• 4. Vocabulary List: 1. Finns – modified limbs, used for movement 2. Gills – the things with which fish breathe, instead of with lungs 3. Ectothermic – fish derive their heat from the environment 4. Poikilothermic – fish conform to the heat of the environment 5. Ichthyology – study of fish 6. Viviparous – giving birth to their offspring 7. Anemone – poisonous plant that lives at the sea bottom and eats fish, clown fish lives near it 8. Bony fish – found in lakes, rivers, seas (Lungfish, Trout, Bass, Salmon, Perch, Parrot Fish) 9. Cartilaginous fish – large marine animals (sharks) 10. School – group of fish Work Cited: 1. Klappenbach, Laura. "Whale Shark - Rhincodon typus." About.com. About.com, a part of The New York Times Company., n.d. Web. 21 Mar 2010. <http://animals.about.com/od/cartilaginousfishes/p/whaleshark.htm>. 2. "Whale shark." Wikipedia, the free encyclopedia. Wikimedia Foundation, Inc., 23 March 2010 . Web. 24 Mar 2010. <http://en.wikipedia.org/wiki/Whale_shark>. 3. "WHALE SHARK." Enchanted Learning.com. EnchantedLearning.com , 2009. Web. 25 Mar 2010. <http://www.enchantedlearning.com/subjects/sharks/species/Whaleshark.shtml>. 4. Gaut, Alex. "The Whale Shark." Marine Education Society of Australasia. MESA, n.d. Web. 21 Mar 2010. <http://www.mesa.edu.au/seaweek2005/pdf/infosheet05.pdf>. 5. "Whale Shark Question and Answer." Shark Research Institute. Shark Research Institute, n.d. Web. 25 Mar 2010. <http://www.sharks.org/whale_shark/whalesharks_questions.htm#SIXTEEN>. 6. Same Source like #3 http://www.enchantedlearning.com/subjects/fish/printouts/Clownfishprintout.shtml 7. "An Exploration of the Clownfish." Tree of Life Web Project. Havergal College, 2005. Web. 21 Mar 2010. <http://tolweb.org/treehouses/?treehouse_id=3390>. 8. Same Source like #2 http://en.wikipedia.org/wiki/Fish_anatomy 9. "Hagfish." Hagfish. Gulf of Main Research Institute, Gulf of Main Research Institute. Web. 21 Mar 2010. <http://www.gma.org/fogm/myxine_glutinosa.htm>. 10. "Hagfish." Science Encyclopedia. Net Industries and its Licensors , 2010. Web. 21 Mar 2010. <http://science.jrank.org/pages/3185/Hagfish.html>. 11. Same source like #2 dhttp://en.wikipedia.org/wiki/Hagfish 12. Buchheim, Jason. "FISH, a Quick Course on Ichthyology." Odyssey Expeditions - Tropical Marine Biology Voyages! Web. 25 Mar. 2010. <http://www.marinebiology.org/fish.htm#How%20Fish%20Breath>. 13. "Useless Fish Trivia and Fun Facts about Fish." Comedy Zone for Jokes, Funny Pictures, Cartoons and Stand Up Comedians. Web. 25 Mar. 2010. <http://comedy-zone.net/triviazone/animals/page6.htm>. 14. "Our Fish Ancestors." Site Du Genoscope. Web. 25 Mar. 2010. <http://www.cns.fr/externe/English/Actualites/Presse/201004_1.html>.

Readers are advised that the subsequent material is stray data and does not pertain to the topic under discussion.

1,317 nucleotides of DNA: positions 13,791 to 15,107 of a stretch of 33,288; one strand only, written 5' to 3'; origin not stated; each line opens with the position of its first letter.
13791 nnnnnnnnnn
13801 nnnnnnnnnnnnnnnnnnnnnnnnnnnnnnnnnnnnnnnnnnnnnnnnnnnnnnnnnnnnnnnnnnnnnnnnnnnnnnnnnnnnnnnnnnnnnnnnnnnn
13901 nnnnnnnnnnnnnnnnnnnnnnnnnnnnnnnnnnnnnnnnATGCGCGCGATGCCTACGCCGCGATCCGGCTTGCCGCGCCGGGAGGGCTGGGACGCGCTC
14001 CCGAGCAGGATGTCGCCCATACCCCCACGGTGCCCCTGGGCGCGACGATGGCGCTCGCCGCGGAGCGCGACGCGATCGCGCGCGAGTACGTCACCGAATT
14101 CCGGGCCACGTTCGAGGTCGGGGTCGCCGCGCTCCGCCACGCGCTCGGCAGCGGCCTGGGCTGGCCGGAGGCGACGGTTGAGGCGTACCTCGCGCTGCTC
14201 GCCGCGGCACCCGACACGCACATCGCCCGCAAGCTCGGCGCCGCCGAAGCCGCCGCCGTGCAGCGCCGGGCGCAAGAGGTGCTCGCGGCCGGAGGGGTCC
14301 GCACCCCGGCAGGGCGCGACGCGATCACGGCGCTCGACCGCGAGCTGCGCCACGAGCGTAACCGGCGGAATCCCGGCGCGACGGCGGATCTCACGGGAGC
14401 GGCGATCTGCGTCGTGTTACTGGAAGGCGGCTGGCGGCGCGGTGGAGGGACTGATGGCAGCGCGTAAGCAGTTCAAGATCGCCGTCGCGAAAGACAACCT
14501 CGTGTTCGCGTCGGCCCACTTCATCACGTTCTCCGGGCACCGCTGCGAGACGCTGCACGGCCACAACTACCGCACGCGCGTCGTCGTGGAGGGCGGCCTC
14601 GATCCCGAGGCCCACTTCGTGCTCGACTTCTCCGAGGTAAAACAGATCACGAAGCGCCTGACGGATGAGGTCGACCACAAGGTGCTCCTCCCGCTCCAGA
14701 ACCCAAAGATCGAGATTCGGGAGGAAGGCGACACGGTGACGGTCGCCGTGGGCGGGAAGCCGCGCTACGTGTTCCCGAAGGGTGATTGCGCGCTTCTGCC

• 5. 15. "Dictionary of Ichthyology." Brian W. Coad - Personal Website. Web. 25 Mar. 2010. <http://www.briancoad.com/Dictionary/I.htm>